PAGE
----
“BEEP! BEEP! BEEP!” The sound of an alarm going off has Rylee Lachance Linklater scrambling to remove the microphone we have asked her to wear for our interview, as she makes her way over to a large oven and removes a fresh batch of apple pies. The tantalizing aroma has been making my mouth water since we arrived at her family’s bakery in Heathcote, a small village on the banks of the Beaver River. The drive out is beautiful, following Grey Road 13 as it winds its way through the lush valley, flirting with and eventually crossing the wide, meandering waterway. This is the heart of apple country and pie is a pretty big deal, especially in Rylee’s family. Her parents bought the bakery more than a decade ago, and she has been working here since she was 11 years old.
Heathcote is tiny, even by small town standards, with only a few houses and a single intersection. When we pulled into the gravel parking lot the air was alive with country sounds; birds chirping and singing accompanied by the steady thrum of a distant tractor as it made its way across a neighbouring field full of grazing cattle. An old dog was languishing in the autumn sunshine as we crossed the parking lot; a regular customer I assume.
Rylee’s parents, Paul and Michelle, bought the business from the previous owner but were quick to make it their own and have recently moved to a much larger building down the street from the original bakery. Their eldest daughter Emma came up with the name, drawing on the classic nursery rhyme “Sing a Song of Six Pence” (a pocket full of rye/ four and twenty blackbirds baked in a pie) and the family’s own love for birds. There are also a lot of black birds in the area, and if you keep your eyes open in the spring and summer, you may see a red winged blackbird sitting on a fence post. If you’re really lucky, you may even glimpse the orange flash of a Baltimore oriole!
Since then, The BlackBird Pie Company has become synonymous with quality baked goods and products all over the Beaver Valley area. You find can find their frozen entrees, including savoury lasagna, shepherds pie, mac ‘n cheese, and (my favourite) tasty tortiere in the freezers many of local retailers. This includes another Trail Stop, Goldsmith’s Orchard Market, located just outside of Thornbury. Of course, you can also stop by the bakery anytime between 9-5, where along with their wide variety of frozen meals and soups, they serve an assortment of delicious sandwiches on oven-fresh bread all day long. There are lots of sweet treats to choose from as well, and with harvest in full swing many of them are loaded with local apples. This is the busiest time of year for anyone with ties to the apple business, and the bakery is no exception. When I ask about this Rylee laughs and says, “With Thanksgiving coming up, we are going through a couple hundred kilograms of apples per week… it’s pretty crazy!”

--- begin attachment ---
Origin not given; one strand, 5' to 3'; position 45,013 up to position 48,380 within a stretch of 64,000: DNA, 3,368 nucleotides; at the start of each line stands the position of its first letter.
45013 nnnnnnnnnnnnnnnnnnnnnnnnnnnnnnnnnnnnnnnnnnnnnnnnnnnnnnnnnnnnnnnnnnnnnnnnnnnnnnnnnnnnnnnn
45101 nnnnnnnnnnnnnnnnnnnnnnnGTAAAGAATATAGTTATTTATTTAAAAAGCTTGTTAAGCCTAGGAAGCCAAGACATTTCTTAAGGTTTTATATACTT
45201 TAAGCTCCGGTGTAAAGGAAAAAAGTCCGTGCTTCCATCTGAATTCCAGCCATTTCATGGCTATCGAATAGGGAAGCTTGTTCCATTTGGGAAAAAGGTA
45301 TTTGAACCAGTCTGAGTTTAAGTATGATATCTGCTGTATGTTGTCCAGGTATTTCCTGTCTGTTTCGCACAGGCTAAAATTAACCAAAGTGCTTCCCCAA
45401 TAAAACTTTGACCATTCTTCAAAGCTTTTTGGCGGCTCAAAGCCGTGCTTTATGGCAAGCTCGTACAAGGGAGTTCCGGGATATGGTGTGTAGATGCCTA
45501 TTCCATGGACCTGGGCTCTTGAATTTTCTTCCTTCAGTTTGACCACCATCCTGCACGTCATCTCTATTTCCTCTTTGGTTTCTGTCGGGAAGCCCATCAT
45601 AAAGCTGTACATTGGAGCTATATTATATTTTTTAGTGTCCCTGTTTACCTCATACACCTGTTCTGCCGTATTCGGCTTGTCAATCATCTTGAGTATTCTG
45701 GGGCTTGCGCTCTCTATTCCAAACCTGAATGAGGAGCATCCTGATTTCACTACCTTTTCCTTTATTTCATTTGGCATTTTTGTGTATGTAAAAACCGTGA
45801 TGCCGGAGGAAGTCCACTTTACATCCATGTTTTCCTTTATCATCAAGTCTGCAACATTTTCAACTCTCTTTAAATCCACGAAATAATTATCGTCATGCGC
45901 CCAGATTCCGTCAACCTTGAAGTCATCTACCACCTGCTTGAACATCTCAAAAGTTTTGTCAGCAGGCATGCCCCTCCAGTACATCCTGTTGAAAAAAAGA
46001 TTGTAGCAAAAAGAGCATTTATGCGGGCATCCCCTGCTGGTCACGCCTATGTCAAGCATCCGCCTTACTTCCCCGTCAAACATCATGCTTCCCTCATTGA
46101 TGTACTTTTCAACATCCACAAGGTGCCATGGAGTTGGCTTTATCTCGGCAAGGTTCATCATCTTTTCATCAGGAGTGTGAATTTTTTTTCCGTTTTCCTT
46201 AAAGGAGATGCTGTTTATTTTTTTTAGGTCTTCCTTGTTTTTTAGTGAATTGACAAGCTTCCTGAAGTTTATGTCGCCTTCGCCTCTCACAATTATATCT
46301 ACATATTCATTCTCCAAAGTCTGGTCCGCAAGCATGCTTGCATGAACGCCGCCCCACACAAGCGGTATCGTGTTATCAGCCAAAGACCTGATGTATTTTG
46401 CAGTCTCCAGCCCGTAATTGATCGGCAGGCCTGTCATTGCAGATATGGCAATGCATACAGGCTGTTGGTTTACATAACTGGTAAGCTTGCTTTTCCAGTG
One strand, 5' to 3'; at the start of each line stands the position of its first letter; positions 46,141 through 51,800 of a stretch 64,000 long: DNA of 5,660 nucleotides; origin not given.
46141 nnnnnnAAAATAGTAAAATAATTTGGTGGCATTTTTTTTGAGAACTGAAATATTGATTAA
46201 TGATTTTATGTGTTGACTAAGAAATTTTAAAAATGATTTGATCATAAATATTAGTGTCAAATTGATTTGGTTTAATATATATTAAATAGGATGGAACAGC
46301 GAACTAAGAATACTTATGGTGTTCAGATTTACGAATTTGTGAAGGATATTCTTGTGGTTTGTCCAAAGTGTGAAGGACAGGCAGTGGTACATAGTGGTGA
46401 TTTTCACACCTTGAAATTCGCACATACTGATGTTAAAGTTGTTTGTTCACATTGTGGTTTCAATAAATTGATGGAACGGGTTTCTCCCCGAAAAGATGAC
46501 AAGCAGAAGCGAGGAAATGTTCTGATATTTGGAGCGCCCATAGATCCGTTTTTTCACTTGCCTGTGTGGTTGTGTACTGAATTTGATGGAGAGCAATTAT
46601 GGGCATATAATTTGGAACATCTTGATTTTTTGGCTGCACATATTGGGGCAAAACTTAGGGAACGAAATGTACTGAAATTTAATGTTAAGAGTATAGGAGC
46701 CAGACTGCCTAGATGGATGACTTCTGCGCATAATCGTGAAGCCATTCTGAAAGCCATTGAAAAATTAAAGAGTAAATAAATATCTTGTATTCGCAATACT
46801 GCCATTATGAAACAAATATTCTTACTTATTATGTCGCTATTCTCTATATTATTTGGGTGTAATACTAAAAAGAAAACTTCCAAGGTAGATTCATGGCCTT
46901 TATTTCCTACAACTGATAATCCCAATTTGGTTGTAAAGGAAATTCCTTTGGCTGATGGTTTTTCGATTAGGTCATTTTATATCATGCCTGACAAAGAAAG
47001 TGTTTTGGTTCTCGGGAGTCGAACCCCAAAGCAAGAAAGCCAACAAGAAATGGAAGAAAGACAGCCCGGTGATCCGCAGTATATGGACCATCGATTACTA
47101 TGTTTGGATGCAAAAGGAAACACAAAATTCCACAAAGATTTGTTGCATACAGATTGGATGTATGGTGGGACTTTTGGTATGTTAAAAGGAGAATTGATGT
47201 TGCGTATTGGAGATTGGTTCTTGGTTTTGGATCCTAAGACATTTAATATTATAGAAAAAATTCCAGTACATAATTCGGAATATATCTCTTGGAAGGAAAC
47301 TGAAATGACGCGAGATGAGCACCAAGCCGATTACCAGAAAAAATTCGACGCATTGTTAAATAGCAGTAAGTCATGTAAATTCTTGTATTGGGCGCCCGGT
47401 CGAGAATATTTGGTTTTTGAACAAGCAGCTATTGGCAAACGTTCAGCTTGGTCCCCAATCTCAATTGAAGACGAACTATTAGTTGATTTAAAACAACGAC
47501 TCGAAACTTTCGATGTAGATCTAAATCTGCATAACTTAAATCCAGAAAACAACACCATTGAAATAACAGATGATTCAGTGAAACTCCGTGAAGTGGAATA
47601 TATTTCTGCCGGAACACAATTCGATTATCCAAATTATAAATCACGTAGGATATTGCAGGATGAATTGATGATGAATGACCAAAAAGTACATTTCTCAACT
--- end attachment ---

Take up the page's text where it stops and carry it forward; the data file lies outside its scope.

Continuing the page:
My favourite treat, and an absolute staple of any paddling adventure down the Beaver River (okay, in all honesty pretty much anytime I drive by the bakery), is the apple crumble muffin which boasts chunks of real local apple topped by a brown sugar and cinnamon crumble.
Many of Heathcote’s local population frequent the bakery on a daily basis, whether for lunch or just for a morning coffee and muffin. However, with only a few houses, a town the size of Heathcote doesn’t have many locals. This means that Blackbird depends greatly on people going out of their way to make the journey out there.
“The fact that people take that extra few minutes to make the drive is a testament to the quality of our products” says Rylee. “We make it worth our customers while to come in and see us.” They certainly do, and despite the hustle and bustle of the busy bakery, the warmth and friendly nature of the staff make it feel as though we’ve wandered into a friends kitchen for a cup of coffee and slice of pie.
About 400 metres down the road, Free Spirit Tours, a paddling outfitter and guide company which sits right on the Beaver River, also provides a draw to the town. Many people either start or end their canoe trips with a quick walk down the road to the Blackbird Pie Company. The bakery is also a hub for cyclists, people hiking various parts of the Bruce trail, and of course, local farmers stopping for lunch. The drive itself is particularly spectacular in the fall with the valley providing gorgeous views of autumn colours in all directions.
No matter where you are coming from or where you are going, taking a moment to stop in at the Blackbird Pie Company provides a moment of respite in a world that is often moving faster than we would like. The only person who hurries in Heathcote is Rylee when the oven alarm is going off, and she does so with joy and a warm apple pie smile.